South: Stan Harrison
It’s a stop-start sort of spring in the South this year. Not surprising, really, after 450mm of rain fell between the end of October and the end of February, and below-average temperatures for March mean soils remain wet and cold.
Autumn-sown cereals have received a first dose of nitrogen and sulphur to aid tiller promotion/retention – just enough to keep them ticking along before the first main dose, which will be applied at the beginning of stem extension.
Deep-core nitrogen samples taken this spring have shown relatively low levels of residual N – on average 25-30kg less than would be expected at this time of year – no doubt a legacy of the wet winter. We will need to be very clear and decisive on the correct nitrogen dosing for milling wheats in particular.
Last season, in an ordinary yield year, protein levels were low, with many milling wheat crops failing to achieve the required 13%. As spring growth slowly gets under way crops will also be drawing on soil reserves of phosphate (P), potassium (K) and magnesium (Mg) – much of which will be unavailable until soils warm up.
Foliar applications of P, K and Mg at this time of year have shown to be very beneficial, filling the gap between crop requirement and soil release.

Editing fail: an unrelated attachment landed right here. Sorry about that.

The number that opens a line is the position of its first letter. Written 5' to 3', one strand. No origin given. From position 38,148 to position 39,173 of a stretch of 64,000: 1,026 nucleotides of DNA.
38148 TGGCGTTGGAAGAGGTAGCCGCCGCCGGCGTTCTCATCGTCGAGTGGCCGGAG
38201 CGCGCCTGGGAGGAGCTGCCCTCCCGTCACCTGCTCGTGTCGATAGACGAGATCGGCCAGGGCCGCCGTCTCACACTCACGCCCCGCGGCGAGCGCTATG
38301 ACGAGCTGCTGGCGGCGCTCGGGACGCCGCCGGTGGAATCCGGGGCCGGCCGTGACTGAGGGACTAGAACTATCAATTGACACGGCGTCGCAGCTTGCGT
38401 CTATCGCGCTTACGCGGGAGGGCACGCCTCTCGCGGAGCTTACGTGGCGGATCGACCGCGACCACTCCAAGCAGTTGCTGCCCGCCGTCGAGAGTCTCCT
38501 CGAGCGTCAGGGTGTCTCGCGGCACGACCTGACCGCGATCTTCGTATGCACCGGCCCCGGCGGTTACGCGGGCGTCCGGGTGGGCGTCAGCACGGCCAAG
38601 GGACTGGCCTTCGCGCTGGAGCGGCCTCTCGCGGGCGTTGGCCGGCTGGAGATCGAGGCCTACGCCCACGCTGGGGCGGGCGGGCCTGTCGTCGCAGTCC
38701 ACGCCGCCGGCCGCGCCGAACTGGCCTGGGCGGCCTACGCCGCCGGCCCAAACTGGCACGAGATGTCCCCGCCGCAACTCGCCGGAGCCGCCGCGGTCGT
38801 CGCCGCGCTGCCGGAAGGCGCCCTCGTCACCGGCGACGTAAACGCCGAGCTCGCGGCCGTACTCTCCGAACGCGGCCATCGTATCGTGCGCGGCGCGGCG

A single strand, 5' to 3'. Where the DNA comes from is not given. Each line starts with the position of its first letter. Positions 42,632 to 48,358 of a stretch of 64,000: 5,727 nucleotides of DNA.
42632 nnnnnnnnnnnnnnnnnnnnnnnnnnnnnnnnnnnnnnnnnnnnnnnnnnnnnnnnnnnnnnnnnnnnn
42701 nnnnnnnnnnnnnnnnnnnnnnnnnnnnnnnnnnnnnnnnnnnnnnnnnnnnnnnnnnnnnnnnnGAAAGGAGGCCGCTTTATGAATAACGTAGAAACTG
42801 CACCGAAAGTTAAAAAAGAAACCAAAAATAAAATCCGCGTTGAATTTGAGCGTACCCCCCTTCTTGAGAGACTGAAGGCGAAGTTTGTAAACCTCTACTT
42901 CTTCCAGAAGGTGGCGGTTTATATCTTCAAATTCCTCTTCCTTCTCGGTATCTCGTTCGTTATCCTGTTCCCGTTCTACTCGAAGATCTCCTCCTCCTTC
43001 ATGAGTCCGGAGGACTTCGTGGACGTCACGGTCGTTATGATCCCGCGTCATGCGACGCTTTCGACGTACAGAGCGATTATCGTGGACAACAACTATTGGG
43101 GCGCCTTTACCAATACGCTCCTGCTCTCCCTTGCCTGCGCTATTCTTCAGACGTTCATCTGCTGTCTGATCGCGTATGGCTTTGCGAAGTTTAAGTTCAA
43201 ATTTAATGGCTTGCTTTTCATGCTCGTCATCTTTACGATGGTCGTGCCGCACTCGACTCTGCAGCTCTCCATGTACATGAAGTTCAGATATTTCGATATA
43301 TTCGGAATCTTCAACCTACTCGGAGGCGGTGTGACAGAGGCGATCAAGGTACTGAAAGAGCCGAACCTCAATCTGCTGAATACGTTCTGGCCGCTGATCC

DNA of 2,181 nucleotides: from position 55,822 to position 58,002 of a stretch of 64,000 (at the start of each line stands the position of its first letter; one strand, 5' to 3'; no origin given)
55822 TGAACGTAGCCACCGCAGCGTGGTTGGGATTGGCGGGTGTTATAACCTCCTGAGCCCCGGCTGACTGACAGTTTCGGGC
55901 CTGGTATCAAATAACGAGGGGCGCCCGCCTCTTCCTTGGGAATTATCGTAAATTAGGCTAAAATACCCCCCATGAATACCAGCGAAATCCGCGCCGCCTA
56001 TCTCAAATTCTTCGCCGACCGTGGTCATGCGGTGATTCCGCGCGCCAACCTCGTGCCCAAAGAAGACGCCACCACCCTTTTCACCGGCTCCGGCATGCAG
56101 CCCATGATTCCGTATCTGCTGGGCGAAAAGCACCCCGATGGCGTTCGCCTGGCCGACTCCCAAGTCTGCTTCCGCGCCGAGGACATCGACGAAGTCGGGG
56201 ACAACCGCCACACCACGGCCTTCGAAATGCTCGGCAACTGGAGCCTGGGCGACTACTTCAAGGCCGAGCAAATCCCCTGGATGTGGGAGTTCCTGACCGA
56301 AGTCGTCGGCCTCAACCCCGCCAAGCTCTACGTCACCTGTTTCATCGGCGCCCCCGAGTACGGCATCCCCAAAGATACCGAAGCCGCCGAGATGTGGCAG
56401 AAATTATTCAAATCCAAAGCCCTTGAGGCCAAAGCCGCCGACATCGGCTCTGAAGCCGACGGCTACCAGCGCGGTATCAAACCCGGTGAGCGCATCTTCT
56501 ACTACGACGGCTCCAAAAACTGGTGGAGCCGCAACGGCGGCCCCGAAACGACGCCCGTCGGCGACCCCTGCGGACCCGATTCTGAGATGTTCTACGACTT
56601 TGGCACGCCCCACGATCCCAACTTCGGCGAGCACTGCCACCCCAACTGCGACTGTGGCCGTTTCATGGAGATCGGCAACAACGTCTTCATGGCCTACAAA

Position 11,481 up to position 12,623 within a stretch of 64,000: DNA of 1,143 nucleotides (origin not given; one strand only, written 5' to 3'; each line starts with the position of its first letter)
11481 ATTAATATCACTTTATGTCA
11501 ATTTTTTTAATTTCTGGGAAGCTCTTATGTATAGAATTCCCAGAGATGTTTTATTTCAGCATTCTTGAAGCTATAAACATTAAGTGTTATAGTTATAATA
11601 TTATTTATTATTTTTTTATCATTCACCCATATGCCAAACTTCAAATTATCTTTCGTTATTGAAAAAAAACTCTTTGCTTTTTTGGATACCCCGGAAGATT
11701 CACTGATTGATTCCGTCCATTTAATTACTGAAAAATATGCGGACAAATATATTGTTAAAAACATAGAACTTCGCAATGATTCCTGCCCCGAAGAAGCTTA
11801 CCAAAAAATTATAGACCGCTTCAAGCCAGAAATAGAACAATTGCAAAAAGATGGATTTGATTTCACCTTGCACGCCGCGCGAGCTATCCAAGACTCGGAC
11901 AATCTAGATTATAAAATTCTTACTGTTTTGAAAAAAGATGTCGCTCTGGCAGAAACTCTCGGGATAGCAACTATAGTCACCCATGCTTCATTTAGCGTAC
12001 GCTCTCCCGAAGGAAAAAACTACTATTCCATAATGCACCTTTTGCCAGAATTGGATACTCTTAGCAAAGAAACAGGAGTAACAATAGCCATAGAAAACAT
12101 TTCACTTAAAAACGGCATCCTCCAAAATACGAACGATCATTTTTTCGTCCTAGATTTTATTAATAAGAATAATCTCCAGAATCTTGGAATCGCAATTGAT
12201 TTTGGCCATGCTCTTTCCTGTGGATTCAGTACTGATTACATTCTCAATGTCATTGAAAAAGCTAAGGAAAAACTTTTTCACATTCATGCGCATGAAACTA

High levels of septoria
T0 applications on wheat are being planned for the end of March, to coincide with leaf four emergence. Currently, crops are showing high levels of overwintered Septoria tritici on lower leaves and yellow rust, to a lesser extent.
Given the downgrading of several varieties on the AHDB Recommended List and the cool maritime conditions present in the South, there remains a significant risk of yellow rust infections becoming established in the near future.
Therefore, a TO combination of an appropriate azole/strobilurin plus multisite should be considered to clear out any overwintered or latent infections, as once these infections take a foothold, they become increasingly difficult to control.
North: Patrick Stephenson
I sometimes wonder if my advice gets lost in translation. The recent spell of good weather has spurred everyone into action, with the first top-dressing of fertiliser being the activity of choice. Oilseed rape and winter barley have been the main priority, followed by second wheats and, finally, first wheat.
All this advice has been carefully described with the firm caveat to only do this if conditions allow. That seems clear to me, but many fields now look like they have been used for tank manoeuvres, with tramlines making respectable trenches. On the positive side, they are all happy that the first round of fertiliser is now complete.
Winter wheat crops look remarkably well and full of promise. The airwaves are filled with chatter about the impending Armageddon that is yellow rust. Wise sages are telling us a pre-T0 (a new timing – maybe we should christen it T-1) will be essential.